Krebs says, “Ecology has become concentrated on two of the world’s most serious problems: conservation of endangered species and the impact of climate change on ecosystems. Both of these problems have been ignored since September 11, 2001 [when the attack on the World Trade Center in New York turned nations’ attention to global terrorism], and yet both are more serious in the long run than the problem of terrorism.” Ecologists work hard to find out how human impacts affect threatened species and how we can design parks and protected areas to conserve our natural heritage. Like many ecologists, Krebs has an almost religious drive to conserve the natural world for future generations.
The Fence Effect, also known as the Krebs Effect, is demonstrated here on Westham Island in Delta, British Columbia, with voles, a type of small rodent. A population explosion has occurred on the left side, the fenced-in area, and the voles have eaten everything except the thistles. After the population explosion there’s a population crash, in which almost all the voles die. What interested Krebs is that these population explosions and crashes occur in lemmings and other wild animals in nature.
This graph shows the population explosion and crash caused by the fence. The grey line is for voles in a similar but unfenced area. The black line shows the number of voles over time in the fenced area.
Lemmings are small rodents that look like guinea pigs. They live throughout the world in northern latitudes. Every four years, their population increases up to 500 times and then crashes to almost nothing. Even after 50 years of research, experts still don’t know exactly why populations of lemmings in the North seem to disappear like this. But one thing is for sure: they do not jump off cliffs.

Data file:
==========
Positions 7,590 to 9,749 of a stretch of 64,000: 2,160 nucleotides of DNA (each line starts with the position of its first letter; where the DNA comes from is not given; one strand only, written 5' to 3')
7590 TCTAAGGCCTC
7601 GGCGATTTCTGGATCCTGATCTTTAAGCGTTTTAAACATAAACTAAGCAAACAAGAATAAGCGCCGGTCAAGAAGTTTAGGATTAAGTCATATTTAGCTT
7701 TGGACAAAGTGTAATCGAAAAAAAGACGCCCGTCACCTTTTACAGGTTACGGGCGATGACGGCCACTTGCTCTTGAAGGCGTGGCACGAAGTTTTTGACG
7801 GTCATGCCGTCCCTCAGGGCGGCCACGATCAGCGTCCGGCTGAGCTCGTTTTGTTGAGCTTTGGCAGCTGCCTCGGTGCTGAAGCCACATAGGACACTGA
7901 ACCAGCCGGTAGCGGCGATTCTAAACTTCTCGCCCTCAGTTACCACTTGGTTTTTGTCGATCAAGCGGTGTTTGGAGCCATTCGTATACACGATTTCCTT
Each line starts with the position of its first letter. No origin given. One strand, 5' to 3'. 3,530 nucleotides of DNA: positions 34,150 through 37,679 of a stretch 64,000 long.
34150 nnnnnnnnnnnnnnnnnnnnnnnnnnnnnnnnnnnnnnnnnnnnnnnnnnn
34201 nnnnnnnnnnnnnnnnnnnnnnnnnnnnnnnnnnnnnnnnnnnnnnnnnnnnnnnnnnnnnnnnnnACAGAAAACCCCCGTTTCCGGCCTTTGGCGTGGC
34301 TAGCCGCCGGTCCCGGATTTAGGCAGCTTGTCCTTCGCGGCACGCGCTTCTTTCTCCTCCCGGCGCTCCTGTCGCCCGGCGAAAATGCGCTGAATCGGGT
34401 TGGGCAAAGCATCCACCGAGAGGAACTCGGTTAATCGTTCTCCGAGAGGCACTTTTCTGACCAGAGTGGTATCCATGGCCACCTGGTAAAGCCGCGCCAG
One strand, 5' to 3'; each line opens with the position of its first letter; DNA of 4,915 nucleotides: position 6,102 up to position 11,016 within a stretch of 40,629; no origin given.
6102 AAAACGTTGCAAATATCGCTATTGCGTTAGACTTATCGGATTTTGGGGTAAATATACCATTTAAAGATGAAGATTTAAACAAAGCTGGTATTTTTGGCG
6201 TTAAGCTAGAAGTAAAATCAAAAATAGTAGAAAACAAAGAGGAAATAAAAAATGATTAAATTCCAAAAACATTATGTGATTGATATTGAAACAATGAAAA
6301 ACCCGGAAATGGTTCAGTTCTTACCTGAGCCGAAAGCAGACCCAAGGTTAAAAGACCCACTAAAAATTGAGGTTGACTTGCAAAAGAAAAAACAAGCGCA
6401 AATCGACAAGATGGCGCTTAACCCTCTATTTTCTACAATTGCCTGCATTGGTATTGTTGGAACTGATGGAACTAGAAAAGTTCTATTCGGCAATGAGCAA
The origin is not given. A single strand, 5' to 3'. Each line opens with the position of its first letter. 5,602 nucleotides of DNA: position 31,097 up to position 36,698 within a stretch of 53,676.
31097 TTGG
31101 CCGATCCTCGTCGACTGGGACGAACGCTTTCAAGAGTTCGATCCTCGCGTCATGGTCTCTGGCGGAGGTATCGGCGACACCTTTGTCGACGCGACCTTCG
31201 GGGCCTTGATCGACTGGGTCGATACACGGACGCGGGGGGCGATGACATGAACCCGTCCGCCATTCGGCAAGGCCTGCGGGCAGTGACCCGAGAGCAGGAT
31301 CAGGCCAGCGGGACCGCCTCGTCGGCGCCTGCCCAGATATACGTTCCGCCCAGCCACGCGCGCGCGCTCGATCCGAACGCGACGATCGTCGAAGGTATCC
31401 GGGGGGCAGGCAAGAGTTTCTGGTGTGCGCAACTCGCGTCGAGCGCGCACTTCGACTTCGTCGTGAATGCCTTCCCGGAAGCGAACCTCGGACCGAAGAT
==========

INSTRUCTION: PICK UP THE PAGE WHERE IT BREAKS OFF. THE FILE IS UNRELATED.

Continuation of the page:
Over the years Krebs has systematically eliminated possible reasons for the Fence Effect. Food is not a factor: you can supply the fenced-in area with unlimited food and the explosion-and-crash cycle is still observed. Predators are not the answer: You can make the fence low enough to let predators in but high enough to keep the voles from escaping; the Fence Effect still happens. The fence is never a deterrent for birds of prey like hawks, yet you still see the Fence Effect. Krebs now believes that the effect might be due to social behaviour among the voles and animals like them. For instance, male voles would naturally migrate — that is, move to other areas — but the fence stops them.
Also, as living conditions become more crowded within the fence, aggressive voles can’t leave or be kicked out, so they have more impact on other voles. According to Krebs, with voles the final crash seems to be caused by an increased tendency for mothers to kill all the babies in neighbouring mothers’ nests.
ACTIVITYhas 1 activity for you to try in the Activities section.
- Hares and voles. Two animals you can learn alot from if you try these two simple outdoor observation experiments.
Krebs still has not entirely figured out the mystery of the Fence Effect. One thing he would like to know is the following: The Fence Effect only happens if you put up a fence. If you don’t fence an area, you won’t necessarily see a population explosion and crash in that area. Yet you always see it if you fence in an area. Krebs wonders, How big does a fenced-in area have to be before the Fence Effect disappears?
Charles Krebs, Ecology: The Experimental Analysis of Distribution and Abundance, fifth edition, Benjamin Cummings, 2001.
Charles Krebs, S. Boutin and R. Boonstra (editors), Ecosystem Dynamics of the Boreal Forest: The Kluane Project, University of Oxford Press, 2001.